The Islamic State is one of the most lethal and successful jihadist groups in modern history, surpassing even al-Qaeda. Thousands of its followers have marched across Syria and Iraq, subjugating millions, enslaving women, beheading captives, and daring anyone to stop them. Thousands more have spread terror beyond the Middle East under the Islamic State's black flag. How did the Islamic State attract so many followers and conquer so much land? By being more ruthless, more apocalyptic, and more devoted to state building than its competitors.
The shrewd leaders of the Islamic State combined two of the most powerful yet contradictory ideas in Islam - the return of the Islamic Empire and the end of the world - into a mission and a message that shapes its strategy and inspires its army of zealous fighters. They have defied conventional thinking about how to wage wars and win recruits. Even if the Islamic State is defeated, jihadist terrorism will never be the same. Based almost entirely on primary sources in Arabic - including ancient religious texts and secret al-Qaeda and Islamic State letters that few have seen - William McCants' The ISIS Apocalypse explores how religious fervor, strategic calculation, and doomsday prophecy shaped the Islamic State's past and foreshadow its dark future.
©2015 William McCants (P)2015 Macmillan Audio
There are no listener reviews for this title yet.
"It's time to dig into this..."
This is a book that every thoughtful, educated, and voting American should read (or listen to) in order to understand the true complexity of the problem of jihadism and its current incarnation as ISIS. McCant knows his stuff and describes ISIS' trajectory clearly and directly tying it to its historical roots without embellishment. There is something chilling and especially impactful about his handling of the Yasidi predicament.
I can't recommend this book highly enough! McCants ends with conclusions and a list of what-to-do's that won't be palatable for those who, after San Bernadino, would like to put boots on the ground in Syria. But, McCants make so much sense that I, for one, agree. He also declares that even if a coalition defeats ISIS and wipes it out, the problems that gave rise to it in the first place will ensure other jihadists will use their playbook in the future.
One suggestion: readers might consider listening to the Conclusion first to get oriented before launching into the book at its beginning.
"Probably a great book, but the narration pitiable."
This book should be re-recorded. I couldn't even get through the whole audio recording. McCants, the learned author has some tremendous insights and valuable knowledge about the inner-workings of Islamic terrorist group commonly referred to as ISIS. It's a subject that fascinates me, hence I listen to or read as much as I can on the subject. BUT - I've purchased hundreds of titles from Audible.com and I regret to admit that this well-written book has the worst narration of any audiobook I've listened to so far. So, do yourself a favour and buy the real book and read it!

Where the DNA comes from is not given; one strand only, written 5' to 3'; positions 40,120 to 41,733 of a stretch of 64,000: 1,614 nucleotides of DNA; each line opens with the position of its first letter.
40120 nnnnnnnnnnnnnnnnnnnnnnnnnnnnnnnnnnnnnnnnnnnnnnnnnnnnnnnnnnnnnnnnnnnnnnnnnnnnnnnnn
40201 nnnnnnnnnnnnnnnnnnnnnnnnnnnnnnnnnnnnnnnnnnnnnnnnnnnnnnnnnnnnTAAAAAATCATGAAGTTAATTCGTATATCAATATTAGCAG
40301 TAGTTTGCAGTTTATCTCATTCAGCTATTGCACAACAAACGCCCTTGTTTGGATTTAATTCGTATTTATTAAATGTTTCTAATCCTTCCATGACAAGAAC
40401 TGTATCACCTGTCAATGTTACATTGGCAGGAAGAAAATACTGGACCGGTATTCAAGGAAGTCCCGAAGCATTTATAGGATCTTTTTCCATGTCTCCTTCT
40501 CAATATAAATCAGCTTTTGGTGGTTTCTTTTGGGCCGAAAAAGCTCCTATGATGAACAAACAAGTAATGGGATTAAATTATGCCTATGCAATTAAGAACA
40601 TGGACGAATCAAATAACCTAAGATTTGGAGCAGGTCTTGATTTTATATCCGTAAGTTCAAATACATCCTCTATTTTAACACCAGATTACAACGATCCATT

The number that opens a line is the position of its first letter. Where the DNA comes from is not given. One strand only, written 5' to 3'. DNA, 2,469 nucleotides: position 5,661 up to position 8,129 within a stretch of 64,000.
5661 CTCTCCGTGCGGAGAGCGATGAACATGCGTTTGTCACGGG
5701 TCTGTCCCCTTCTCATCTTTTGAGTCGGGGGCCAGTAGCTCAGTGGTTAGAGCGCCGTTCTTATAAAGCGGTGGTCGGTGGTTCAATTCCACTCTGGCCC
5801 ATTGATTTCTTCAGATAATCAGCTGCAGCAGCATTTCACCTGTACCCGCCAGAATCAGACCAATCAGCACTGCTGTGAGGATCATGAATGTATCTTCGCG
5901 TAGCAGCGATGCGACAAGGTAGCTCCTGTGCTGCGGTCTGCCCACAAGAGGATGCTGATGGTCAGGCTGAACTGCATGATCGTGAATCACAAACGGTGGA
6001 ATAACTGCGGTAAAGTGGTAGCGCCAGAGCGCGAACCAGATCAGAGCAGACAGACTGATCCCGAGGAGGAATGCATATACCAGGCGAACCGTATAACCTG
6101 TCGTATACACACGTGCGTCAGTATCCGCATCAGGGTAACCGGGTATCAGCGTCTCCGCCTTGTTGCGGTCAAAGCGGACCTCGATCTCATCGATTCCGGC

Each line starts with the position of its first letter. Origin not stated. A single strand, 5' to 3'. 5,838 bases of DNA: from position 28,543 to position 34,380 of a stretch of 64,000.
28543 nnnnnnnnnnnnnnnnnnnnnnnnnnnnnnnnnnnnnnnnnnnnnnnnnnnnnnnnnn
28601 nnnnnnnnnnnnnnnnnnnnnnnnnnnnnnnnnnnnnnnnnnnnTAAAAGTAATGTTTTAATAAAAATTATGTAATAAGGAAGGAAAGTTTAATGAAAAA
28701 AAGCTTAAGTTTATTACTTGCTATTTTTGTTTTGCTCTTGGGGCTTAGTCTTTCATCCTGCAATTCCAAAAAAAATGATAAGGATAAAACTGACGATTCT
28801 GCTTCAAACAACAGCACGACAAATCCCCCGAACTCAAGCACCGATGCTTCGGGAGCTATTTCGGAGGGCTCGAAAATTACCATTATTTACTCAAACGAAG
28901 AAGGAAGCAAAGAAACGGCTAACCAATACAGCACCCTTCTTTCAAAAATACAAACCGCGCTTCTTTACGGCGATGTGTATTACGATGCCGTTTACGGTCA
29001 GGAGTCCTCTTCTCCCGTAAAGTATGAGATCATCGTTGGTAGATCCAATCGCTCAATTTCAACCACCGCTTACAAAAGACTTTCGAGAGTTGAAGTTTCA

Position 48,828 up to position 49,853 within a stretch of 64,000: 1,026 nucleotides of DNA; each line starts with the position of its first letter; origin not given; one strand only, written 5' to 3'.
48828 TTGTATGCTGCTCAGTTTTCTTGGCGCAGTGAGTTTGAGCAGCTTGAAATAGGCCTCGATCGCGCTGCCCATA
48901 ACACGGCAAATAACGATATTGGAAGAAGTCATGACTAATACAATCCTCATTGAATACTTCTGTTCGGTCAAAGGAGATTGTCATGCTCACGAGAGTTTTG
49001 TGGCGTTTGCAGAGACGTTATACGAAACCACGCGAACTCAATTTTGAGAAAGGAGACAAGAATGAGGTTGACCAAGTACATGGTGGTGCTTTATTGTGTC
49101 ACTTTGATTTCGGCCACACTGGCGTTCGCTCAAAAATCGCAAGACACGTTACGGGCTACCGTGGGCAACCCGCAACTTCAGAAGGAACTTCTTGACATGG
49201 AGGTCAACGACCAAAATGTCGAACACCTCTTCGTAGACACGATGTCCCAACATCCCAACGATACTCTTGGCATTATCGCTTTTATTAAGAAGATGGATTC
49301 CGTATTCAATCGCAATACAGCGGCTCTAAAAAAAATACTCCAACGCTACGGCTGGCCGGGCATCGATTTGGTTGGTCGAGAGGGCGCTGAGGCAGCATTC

"Welcome to the cold deep end of the pool"
This is not a good easy listen. It starts out boringly, gets a bit better but never rises to anything approaching literature. However, as one who extensively studied Islam I recommend this work as the best cold splash of reality you can find in one place and in such short order.
"Great book. Bad reader."
Stephen McLaughlin need to learn how to pronounce Arabic words if he's reading a book like this. His pronunciation is so off that it deters the listener from comprehending his reading.
The book, is excellent and I would recommend it to anyone studying international terrorism and militant Islam.
"Excellent text, annoying narrator"
The text itself is fantastic--well-researched, scholarly, and high quality. The narrator's speech patterns are exceptionally irritating, however. The sharp exhale on every letter "p", the smacking of the tongue against the roof of the mouth on the letters “d” and “t”, the occasionally inconsistent pronunciation of Arabic names, the nasalized overtone, and the British accenting of select vowels from an American reader, are all extremely distracting.
"Concise Overview of an Important Topic"
It did a good job of going over the key points, events, terms, and individuals involved in this topic while not dragging on.
There were so many names in this book that a repeat listen or reading of the physical copy would help cement the information within the book. I found myself looking up the individuals as they were presented and making notes as the novel progressed which helped a lot.
Yes. This is a factual book and is written almost like a textbook. The narration is devoid of emotion so it is just you and the facts. With that said, it can be dry and difficult to continue on at times.
It is some scary stuff with no real answer in sight. It was an eye opening experience and has encouraged me to read more on the topic.